On a C&P, mechanical ghosting when printing solids is hard to overcome without rider rollers, which are hard to find. The rollers just do not hit the form at the exact same rotation of the roller. Perhaps rosin will reduce slippage.
In the US, the parts of the press supporting are called tracks, or more recently, rails. Bearer is a rather ambiguous term. In the US it can refer to the bed bearers or cylinder bearers of a cylinder press, or added material in the form to support rollers or equalize impression.

Well, It seems to be getting worse. It never used to be like this and even smaller images — size of a pea — are now getting the same effect. So I’m not sure if it’s a problem where it’s taking too much ink.

I’m pretty much at the point where I can’t print anything anymore unless it’s thin lines.

Do you think this is a time then to get new rollers/trucks? If getting a rider roller isn’t possible.

I just don’t know why it’s doing this now… it never really did this before and now it’s doing it for even small images.

is your shop heated???? ink don’t like the cold, also the rollers hate cold also.

On a C&P the problem is that the ink for the image is removed from the roller on the downstroke, but the roller shifts while reversing direction below the form, and the slight difference brings an overlap between the inked and un-inked parts of the roller which shows up on the form. Without a rider there can’t be a recharge until the rollers get to the ink disk, but double-rolling can jjust amplify the problem. There is no way of making rollers hit a form in exactly the same position every time.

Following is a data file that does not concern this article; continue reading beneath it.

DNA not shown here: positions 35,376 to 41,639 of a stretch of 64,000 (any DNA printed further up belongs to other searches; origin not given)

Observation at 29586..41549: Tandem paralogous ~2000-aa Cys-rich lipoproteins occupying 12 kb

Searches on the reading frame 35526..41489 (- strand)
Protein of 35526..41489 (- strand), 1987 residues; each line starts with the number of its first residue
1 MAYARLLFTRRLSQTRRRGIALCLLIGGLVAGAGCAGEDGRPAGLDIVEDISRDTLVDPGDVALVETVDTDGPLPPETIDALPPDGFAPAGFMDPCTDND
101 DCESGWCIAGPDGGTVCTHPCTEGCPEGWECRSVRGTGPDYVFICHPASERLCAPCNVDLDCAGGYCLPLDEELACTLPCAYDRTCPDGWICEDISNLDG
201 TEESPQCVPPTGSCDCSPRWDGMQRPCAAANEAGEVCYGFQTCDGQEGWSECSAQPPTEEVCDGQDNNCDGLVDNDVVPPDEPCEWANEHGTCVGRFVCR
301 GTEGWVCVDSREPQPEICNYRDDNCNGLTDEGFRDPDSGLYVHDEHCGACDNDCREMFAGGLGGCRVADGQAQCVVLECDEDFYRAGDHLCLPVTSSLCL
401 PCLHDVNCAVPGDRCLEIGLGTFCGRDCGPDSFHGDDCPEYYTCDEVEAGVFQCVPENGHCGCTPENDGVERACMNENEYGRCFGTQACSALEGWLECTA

It is possible to make a rider yourself, Mo over on LetPress had pictures posted at another site which I can’t quite remenber. Two Piglets?

Are you certain that all three rollers are set correctly?


Thanks for everyone’s help so far. I really appreciate it.

So I keyed in the trucks and added washers on the ends so there’s no room between the saddles and the trucks.

Still have the ghosting problem.

Parallel - How do the rollers shift below the form? They move down and come back up and shouldn’t shift while reversing direction at the bottom?
I’m also not sure I have the “know-how” to make my own rider. I saw that photo of Two Piglets…

dickg - It is…I’ve had this problem when it was still warm outside. what is the optimal temperature though?

Dan - I hope so! :) I am attaching photos of my set up for you.


image: P1020672.JPG


image: P1020671.JPG


i keep my shop at about 55 or 60 degrees, then during the day i run a small coal stove to bring the heat up to about 65 to 70 degrees, i leave the heat on all the time cause it takes a long time to warm everything up in the morning. If you have rubber rollers you could try cleaning them with an offset glaze remover, after many washups your rollers will get shinny and the ink don’t run well on them, i deglaze my rollers every couple of months, i use my presses daily. You could try turning your roller hooks on the bottom roller, don’t know if it will help but i run mine the other way.

Great — the temperature in my studio is around 68 so it’s good.

So I keyed in the trucks but there is still a little wiggle room back and forth (vertically) — is that normal? Or should it be tight?
If it needs to be tight, how do you get it like that?

Thanks again everyone!

The rollers shift because nothing is perfect: friction, surface contaminants, varying lubrication, the rapid change in direction, all play a role. Get a Thompson Autoplaten and the roller trucks and tracks are actually geared, but even then the slightest wear to the teeth and you’d get ghosting there as well.
Looking back on my time with C&Ps, nothing improved their product more than a rider roller.

Well, I’d be willing to pay someone if they can make a rider roller for me since it’s something that I have no knowledge or how-to and they’re not made commercially.


The rollers shift because that is the way presses were designed to operate. If the rollers hit in the same place each time it would be very hard to ink the forms.